The biggest Thoroughbred yearling sale in the world is the Keeneland September Yearling Sale. Each year breeders bring their horses to sell and find out what their years of hard work and money is worth in the current market. The cost of getting a horse to the September Sale is significant and Whiteley estimates the cost at “between $60,000 and $70,000 to get a horse through the ring at Keeneland.” Whiteley took the $60,000 as a “break-even” price and analyzed the percentage of yearlings that sold at, or above, their break-even price. Figure 2 displays the results of Whiteley’s study throughout the 15 sessions of the sale.
As is clear from the graph of Figure 2, breeders are taking a beating whether they are selling horses at the front of the sale or the back of the sale. Only about one-third of the “select” horses, horses chosen for outstanding pedigrees and conformation, sold above their break-even price. That is an awful percentage, but nowhere near as awful as the percentage for horses that sold in the later sessions of the sale. Only about 1 out of every 50 horses selling towards the end of the sale were able to bring their break-even price. The easiest way to decrease the break-even price and give breeders a better chance at turning a profit is to lower stud fees. Stud fees are one of the most expensive parts of yearling production and a reduction would greatly help Kentucky breeders. In the study conducted by Rob Whiteley, his figures included a $20,000 stud fee, seeing this as a “ballpark average.” Being that the stud fee is a fixed cost in yearling production, a lower stud fee lowers the “break-even” point by the same amount. Therefore, an average reduction of stud fees in Kentucky would give Kentucky breeders more of a fighting chance at breaking even in the tough climate of the Kentucky Thoroughbred market. For many breeders, breaking even is the goal; however, currently many breeders are experiencing big losses and it is only a matter of time before these breeders either move their operations to another state or get out of the industry entirely.
Breeder Incentive Program
It is time that the Kentucky Thoroughbred Development Fund’s members and the members of the Kentucky Breeders’ Incentive Fund come together to increase the breeder rewards program in Kentucky. The breeder rewards programs are so great in other states that one breeder of Thoroughbreds, who chose to remain anonymous, said, “I would be crazy to let a mare foal in Kentucky. There is nothing for me there.” The industry cannot survive without breeders because without breeders there are no horses. Money to increase the breeder rewards programs must be obtained, if not through expanded gaming, then through money from the state’s major sales companies and racetracks (Keeneland, Fasig-Tipton, and Churchill Downs). An extremely small percentage of money wagered at Kentucky racetracks goes into the breeder fund and this number should increase substantially, especially if expanded gaming is not legalized soon. Too many owners are leaving Kentucky to foal elsewhere. Figure 3 shows the percentage change in the percent of the United States foal crop from 1998 to 2008.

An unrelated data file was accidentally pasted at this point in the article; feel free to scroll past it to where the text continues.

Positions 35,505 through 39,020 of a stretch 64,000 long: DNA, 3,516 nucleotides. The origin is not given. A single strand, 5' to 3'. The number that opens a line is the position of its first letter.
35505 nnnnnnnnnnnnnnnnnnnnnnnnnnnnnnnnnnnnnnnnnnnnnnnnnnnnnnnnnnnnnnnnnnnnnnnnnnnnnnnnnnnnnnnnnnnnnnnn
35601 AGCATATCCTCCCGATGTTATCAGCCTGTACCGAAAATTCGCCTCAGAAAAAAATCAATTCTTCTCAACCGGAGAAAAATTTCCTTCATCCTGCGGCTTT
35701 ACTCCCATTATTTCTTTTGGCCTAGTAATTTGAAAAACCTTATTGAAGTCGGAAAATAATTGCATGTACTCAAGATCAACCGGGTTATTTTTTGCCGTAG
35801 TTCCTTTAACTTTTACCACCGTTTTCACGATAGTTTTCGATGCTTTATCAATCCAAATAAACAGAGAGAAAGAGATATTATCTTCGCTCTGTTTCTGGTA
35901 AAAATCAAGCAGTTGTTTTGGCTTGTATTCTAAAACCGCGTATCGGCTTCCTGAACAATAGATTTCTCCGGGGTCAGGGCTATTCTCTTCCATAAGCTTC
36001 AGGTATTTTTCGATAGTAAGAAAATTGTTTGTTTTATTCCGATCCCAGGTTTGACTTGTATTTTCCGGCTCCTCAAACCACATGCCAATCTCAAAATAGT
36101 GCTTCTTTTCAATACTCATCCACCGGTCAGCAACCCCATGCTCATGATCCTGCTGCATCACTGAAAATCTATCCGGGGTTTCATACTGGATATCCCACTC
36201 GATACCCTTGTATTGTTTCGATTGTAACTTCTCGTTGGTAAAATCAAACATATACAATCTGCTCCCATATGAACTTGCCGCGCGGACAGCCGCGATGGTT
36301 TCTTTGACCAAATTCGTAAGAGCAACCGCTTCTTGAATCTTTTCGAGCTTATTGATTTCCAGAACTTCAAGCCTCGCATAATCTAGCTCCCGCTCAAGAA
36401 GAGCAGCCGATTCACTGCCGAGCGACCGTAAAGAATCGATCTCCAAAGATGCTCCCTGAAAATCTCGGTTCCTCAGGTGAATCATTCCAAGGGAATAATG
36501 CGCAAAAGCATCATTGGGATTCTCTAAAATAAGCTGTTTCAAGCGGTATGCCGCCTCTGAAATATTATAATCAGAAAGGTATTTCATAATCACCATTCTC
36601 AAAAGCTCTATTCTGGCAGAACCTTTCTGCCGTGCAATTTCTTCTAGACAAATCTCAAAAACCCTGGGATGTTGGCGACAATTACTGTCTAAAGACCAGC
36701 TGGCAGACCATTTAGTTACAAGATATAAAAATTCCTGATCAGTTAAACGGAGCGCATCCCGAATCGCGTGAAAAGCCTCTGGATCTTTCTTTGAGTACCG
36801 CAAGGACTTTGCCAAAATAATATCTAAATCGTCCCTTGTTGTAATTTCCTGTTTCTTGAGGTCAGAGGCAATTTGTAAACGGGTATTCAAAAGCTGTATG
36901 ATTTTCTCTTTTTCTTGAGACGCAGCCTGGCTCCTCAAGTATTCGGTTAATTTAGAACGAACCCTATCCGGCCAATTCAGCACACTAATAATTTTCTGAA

The Kentucky Thoroughbred industry needs a lot of changes and improvements to return to greatness. Horses used to be the number one cash crop in Kentucky; however, last year they were overtaken by poultry. Unless industry leaders would like to live in a state known for bourbon, basketball, and chickens then these changes must be implemented as soon as possible. Enough time has already been wasted and this industry no longer has any time to waste. The task at hand is not an easy one; however, it can be accomplished through client recruitment and retention, expanded gaming legislation, decreased stud fees, and improvement of the state’s breeder rewards program. Winston Churchill once said, “There something about the outside of a horse that is good for the inside of a man.” The Thoroughbred industry means too much to too many people to let it disappear. Failure is not an option.